L’Aquila

The next city along the route is L’Aquila, so we decide to stop there to buy things for lunch and get stamps for post cards. Just as we climb out of Emma, two men pass by and when we ask them where the post office is, they offer to take us there. They are both retired and out on their daily constitutional, so we stroll on down town with them, all the while getting the low-down on L’Aquila. We weren’t aware that this city was badly hit by an earthquake in 2009, killing over 300 people and ruining many houses. We pass a quarter where uninhabitable houses, waiting to be pulled down and rebuilt from scratch, mingle with brand new ones, built to top safety standards. At the time, 60 000 people lost their homes. To this day, 30 000 still live in temporary housing on the outskirts of L’Aquila, waiting to ‘return’ to a new house.

In the historic part of the city centre, it’s a different story. Here, each house is painstakingly being restored – the whole city centre is one great building site! A few houses are finished but most are surrounded by scaffolding, and those awaiting their turn have large wooden braces all around the outside and across the windows.

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Business is closed for the most part, save a few cafes and a hotel, which seems to miraculously have survived the earthquake (maybe it was already built to safety specs).

The whole place looks like I imagine a city to look after a war. We speak to an architect involved in restoring historic facades. He reckons it will be at least another ten years before the town centre is back to business as before.

Here’s a photo that was taken just after the earth quake 8 years ago, and below is our photo of the same square now

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Of course it’s a terrible disaster for a city to be struck by an earthquake like this. We’ve seen a number of places in Sicily, where in Baroque times, the whole population of a city moved, leaving the ruins behind and starting from scratch a few kilometers away, rather than going through the effort of rebuilding – resulting in a  series of beautiful baroque cities in the Southern part of Sicily. I wonder who, in those times, carried the people’s loss, who paid for the work… because as we hear from the architect in Aquila, all the rebuilding is paid for by the state; the apartment blocks in the suburbs as well as the meticulous restoration of the historic buildings in the city centre. The cost must be astronomical!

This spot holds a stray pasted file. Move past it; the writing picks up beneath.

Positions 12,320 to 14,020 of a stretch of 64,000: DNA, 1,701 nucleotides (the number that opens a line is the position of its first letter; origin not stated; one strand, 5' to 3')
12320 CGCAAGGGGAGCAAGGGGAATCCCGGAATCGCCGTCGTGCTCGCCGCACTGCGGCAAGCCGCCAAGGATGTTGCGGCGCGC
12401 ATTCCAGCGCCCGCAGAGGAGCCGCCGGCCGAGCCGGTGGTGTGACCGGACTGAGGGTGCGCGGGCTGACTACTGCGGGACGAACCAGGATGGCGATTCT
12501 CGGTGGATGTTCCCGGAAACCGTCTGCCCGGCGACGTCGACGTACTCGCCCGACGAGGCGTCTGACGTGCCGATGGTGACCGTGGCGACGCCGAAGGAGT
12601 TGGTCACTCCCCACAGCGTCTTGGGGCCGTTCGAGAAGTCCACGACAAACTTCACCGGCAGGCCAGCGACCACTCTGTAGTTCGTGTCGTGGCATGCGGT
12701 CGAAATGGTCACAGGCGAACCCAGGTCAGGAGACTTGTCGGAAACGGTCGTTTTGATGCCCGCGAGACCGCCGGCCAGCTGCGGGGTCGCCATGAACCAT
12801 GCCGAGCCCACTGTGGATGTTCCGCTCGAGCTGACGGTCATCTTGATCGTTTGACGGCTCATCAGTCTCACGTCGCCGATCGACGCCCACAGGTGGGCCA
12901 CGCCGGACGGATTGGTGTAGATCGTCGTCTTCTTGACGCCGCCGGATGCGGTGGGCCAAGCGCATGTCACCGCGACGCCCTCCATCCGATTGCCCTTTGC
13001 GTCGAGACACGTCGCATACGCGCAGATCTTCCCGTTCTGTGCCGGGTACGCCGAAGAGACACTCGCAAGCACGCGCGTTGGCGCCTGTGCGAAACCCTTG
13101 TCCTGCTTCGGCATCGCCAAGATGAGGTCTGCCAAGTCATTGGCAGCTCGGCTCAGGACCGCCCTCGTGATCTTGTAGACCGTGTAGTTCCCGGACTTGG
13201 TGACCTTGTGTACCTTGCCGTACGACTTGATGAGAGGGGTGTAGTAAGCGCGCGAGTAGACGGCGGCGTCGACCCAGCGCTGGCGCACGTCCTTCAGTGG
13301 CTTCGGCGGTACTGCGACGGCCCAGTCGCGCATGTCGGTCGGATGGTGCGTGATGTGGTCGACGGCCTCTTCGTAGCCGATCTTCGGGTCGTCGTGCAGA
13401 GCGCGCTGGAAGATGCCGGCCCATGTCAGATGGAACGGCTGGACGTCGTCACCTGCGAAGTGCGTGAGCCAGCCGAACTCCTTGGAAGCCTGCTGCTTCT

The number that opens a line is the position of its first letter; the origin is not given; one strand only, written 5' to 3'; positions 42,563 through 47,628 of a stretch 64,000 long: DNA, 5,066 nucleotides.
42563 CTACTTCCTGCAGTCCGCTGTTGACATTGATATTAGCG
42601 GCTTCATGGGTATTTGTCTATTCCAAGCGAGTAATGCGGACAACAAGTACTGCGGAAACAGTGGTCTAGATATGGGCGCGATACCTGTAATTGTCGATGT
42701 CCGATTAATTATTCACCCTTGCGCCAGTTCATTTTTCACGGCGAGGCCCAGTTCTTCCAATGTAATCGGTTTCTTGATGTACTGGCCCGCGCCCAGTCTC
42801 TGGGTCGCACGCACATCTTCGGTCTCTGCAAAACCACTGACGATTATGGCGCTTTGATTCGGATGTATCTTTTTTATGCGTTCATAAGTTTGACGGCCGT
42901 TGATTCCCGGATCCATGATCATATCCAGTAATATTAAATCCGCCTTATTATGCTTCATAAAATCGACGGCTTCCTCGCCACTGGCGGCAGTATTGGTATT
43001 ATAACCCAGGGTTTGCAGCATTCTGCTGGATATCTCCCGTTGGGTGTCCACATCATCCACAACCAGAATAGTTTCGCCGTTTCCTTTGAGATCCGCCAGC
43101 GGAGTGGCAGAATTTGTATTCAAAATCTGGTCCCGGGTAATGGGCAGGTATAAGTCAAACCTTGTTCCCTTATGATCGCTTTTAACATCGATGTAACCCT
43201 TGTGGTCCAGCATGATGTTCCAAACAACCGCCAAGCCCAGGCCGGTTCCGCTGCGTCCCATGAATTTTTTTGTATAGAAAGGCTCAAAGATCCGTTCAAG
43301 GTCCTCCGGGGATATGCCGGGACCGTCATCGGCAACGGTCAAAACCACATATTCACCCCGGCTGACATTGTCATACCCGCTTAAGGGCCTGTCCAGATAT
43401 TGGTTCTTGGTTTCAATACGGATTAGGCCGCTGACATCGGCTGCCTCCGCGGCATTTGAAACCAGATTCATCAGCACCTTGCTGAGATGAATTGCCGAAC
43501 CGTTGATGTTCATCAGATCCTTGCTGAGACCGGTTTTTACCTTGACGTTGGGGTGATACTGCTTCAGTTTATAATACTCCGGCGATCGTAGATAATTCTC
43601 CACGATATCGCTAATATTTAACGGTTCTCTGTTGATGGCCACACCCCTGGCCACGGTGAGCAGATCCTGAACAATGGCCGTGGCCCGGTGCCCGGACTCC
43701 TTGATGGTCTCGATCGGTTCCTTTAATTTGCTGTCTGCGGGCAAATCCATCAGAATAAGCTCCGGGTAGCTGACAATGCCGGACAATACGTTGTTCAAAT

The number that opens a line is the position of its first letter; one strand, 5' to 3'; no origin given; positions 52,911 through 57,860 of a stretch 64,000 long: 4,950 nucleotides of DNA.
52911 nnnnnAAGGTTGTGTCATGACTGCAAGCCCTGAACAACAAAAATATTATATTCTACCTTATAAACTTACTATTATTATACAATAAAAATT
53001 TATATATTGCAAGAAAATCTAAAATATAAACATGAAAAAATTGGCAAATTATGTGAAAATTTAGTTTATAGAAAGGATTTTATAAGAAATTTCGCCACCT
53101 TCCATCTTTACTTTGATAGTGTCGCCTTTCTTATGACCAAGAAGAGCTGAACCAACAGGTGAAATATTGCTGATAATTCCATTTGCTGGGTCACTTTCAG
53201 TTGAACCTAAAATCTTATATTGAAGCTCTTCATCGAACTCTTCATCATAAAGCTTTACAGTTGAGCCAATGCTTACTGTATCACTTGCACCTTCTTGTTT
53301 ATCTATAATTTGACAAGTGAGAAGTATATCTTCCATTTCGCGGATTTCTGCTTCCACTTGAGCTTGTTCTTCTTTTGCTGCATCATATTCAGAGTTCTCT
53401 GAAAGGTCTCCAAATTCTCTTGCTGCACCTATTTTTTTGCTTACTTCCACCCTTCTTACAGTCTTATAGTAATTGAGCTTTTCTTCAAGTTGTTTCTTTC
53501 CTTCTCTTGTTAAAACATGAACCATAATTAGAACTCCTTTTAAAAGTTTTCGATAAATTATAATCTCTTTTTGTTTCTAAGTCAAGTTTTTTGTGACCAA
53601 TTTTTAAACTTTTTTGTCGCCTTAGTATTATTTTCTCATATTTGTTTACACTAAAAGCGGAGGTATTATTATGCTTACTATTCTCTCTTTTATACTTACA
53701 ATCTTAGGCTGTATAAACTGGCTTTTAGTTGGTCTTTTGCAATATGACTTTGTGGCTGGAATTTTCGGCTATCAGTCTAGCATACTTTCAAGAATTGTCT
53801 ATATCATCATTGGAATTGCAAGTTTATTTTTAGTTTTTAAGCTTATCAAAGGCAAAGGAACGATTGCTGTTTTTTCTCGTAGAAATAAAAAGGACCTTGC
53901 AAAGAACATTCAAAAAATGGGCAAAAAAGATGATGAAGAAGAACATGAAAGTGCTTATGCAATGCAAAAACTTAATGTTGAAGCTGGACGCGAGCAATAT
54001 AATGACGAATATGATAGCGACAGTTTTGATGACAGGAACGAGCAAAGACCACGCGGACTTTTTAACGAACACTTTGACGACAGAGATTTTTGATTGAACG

However, not all is doom and gloom. The city hums with work – I don’t think anyone would be jobless here if they are willing to work in the construction industry. There is a spirit of optimism – we don’t see groups of men standing around smoking and looking depressed, like in so many other places in Italy. Despite all the scaffolding, it is clear that this city has an incredible wealth of historic buildings, and no doubt it will look absolutely spectacular once they are all restored.

Outside the ancient city walls, near the castle, which largely escaped damage, stands a square-ish, colourful building. It is a theatre called Teatro Stabilo, gifted to the city after the earthquake, presumably to keep up the spirit in a time of great hardship. As we drive out of the city, we pass graffiti slogans about not giving up, about loving this piece of earth – ‘my place is here, I will not leave’.

Humans have an incredible ability to rise out of the ashes, to start anew, to come out of such a disaster even stronger than before.

Here is the link to the photos of this chapter


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